U.S. President Barack Obama and Cuba President Raul Castro made it official on Wednesday. They announced plans to re-establish diplomatic relations, 54 years after sanctions were imposed by the U.S. government in the wake of the revolution led by Fidel Castro.The two countries said they would re-open embassies in their respective capitols on July 20. U.S. Secretary of State John Kerry is expected to travel to Havana to raise the U.S. flag.
Companies have had plenty of time to prepare what they might do in Cuba, if they got the chance. As long as 20 years ago, there was speculation that then-President Bill Clinton wanted to re-establish diplomatic ties and allow trade with Cuba.
To be sure, Cuba won’t open up to the U.S. overnight. First, the U.S. has to lift its embargo on Cuba, which Cuba calls a “blockade.”
“There cannot be normal ties between Cuba and the United States as long as the economic, commercial and financial blockade rigorously applied harms and causes shortages for the Cuban people, ” the Cuban government said.
And, numerous nations already have relationships with Cuba, especially Venezuela, Spain, Mexico and Canada.
But it’s clear there will be numerous chances for businesses to invest in Cuba, and for entrepreneurs to find a niche where they can operate.
Some key areas include:
Tourism. Havana once overflowed with American tourists, since it’s only an hour flight from Miami. More recently, it has depended on Europeans, South Americans and Asians for tourist business.
Numerous Americans are already making plans to travel to Havana and other parts of the country. There are plenty of hotels, many of them government owned, in Havana, and all-inclusive resort properties operated by big European hospitality companies in places like Veradero.
An important question will be how much control the government will have over the influx of American travelers. Cuba requires a visa to visit, and limits the number of days a traveler could stay. Will the country loosen its restrictions now that relations are being normalized?
Agriculture. Cuba’s sugar crop has long been its leading source of agriculture income, but the crop has plummeted in size from its heyday. Two-thirds of Cuba’s sugar mills closed after the collapse of the Soviet Union, its biggest customer, and it will only produce about 3.2 metric tons of sugar this year, compared with 8 million in 1990.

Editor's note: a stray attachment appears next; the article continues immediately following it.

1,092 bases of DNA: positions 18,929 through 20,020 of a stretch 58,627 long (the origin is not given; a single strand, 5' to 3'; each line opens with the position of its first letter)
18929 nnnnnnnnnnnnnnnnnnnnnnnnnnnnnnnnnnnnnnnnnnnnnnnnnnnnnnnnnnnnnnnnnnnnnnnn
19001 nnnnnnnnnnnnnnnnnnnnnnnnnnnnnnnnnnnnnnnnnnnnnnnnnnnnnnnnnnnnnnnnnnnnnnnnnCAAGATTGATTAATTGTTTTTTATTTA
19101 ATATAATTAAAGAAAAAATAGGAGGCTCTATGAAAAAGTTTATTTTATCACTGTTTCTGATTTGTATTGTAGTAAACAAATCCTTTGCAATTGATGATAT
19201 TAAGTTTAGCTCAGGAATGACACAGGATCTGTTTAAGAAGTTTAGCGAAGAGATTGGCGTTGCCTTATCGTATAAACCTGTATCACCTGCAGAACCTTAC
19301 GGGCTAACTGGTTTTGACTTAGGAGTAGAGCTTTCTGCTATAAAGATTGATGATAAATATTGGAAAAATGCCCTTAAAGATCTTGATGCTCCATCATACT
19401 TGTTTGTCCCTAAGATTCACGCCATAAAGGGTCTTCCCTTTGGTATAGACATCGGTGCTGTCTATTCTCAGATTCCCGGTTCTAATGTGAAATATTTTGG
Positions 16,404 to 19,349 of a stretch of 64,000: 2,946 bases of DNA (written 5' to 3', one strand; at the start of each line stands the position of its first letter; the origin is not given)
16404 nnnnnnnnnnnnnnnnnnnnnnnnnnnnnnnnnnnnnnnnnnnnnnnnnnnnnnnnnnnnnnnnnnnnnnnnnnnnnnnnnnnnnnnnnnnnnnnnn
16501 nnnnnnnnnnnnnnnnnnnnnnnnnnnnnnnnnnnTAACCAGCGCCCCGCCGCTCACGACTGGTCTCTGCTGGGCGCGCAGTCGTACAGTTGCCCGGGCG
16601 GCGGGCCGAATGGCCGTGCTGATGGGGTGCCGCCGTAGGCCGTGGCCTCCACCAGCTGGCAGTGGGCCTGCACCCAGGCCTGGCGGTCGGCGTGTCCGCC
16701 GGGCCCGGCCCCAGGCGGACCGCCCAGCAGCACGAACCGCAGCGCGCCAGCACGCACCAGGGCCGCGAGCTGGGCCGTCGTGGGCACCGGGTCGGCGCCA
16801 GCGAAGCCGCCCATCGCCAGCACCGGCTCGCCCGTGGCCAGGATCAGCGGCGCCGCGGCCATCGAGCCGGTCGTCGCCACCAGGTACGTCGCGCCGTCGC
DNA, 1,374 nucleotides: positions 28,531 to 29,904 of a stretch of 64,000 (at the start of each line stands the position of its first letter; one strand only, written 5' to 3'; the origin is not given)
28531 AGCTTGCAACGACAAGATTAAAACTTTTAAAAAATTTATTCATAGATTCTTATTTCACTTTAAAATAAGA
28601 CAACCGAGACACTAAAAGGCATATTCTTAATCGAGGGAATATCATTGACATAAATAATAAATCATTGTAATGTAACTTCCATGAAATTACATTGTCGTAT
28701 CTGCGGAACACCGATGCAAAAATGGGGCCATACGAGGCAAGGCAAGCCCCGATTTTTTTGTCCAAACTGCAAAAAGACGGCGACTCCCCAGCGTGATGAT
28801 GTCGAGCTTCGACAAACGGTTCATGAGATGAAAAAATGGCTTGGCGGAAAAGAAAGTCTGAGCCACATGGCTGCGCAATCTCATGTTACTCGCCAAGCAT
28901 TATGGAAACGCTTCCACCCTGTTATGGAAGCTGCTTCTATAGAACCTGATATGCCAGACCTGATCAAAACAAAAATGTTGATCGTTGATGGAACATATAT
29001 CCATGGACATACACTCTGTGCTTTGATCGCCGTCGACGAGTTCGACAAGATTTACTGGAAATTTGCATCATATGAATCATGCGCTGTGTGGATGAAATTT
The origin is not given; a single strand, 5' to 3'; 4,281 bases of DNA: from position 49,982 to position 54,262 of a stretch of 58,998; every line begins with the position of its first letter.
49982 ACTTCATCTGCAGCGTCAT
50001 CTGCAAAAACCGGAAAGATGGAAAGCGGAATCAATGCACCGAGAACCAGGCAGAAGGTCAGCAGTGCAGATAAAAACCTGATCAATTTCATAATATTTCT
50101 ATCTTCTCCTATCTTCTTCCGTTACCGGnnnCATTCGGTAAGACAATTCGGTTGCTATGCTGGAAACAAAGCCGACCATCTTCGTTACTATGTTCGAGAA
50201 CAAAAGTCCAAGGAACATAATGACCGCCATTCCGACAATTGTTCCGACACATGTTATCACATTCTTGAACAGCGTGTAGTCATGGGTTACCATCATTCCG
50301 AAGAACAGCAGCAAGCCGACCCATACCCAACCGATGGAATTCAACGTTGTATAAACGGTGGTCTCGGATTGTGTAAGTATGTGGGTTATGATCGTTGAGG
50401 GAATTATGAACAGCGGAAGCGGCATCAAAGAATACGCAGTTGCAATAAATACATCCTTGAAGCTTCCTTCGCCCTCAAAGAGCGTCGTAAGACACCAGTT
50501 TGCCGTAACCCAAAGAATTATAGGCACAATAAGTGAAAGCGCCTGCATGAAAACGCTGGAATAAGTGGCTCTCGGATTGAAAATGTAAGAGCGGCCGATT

Agriculture is about 30 percent of Cuba’s economy, and China is its biggest export customer. Whether the U.S. will step up and become its biggest customer again is an open question. Certainly, many American cigar connoisseurs are waiting for the chance to legally buy Cuban cigars in the U.S., instead of sneaking them home from Canada or Europe.
Cuba has yet to develop a market for organic and small-crop fruits and vegetables, which might be a place that some entrepreneurs explore.
Real estate. Havana and other Cuban cities abound with plantation-style homes, many in states of deep disrepair. And for years, ordinary Cubans weren’t allowed to participate in the real estate market. But, now they can buy and sell homes, and real estate investors, like Cuba Homes Direct, are offering properties for sale to foreigners.
The Wall Street Journal recently reported that government authorities are looking at developing a luxury home market.
For that to take flight, Cuba will have to upgrade all aspects of daily life, from the operations at Havana’s airport, to taxi and limousine services, to the availability of groceries and a steady supply of electricity. There’s nothing like the visitor amenities that exist in places like Cabo San Lucas or the Bahamas, for example.
Cuba offers numerous economic story ideas. Find out which local companies are interested in investing there. Have your local universities put together study trips? Is Cuba opening a consulate in your city? And how do your local lawmakers feel about lifting the embargo?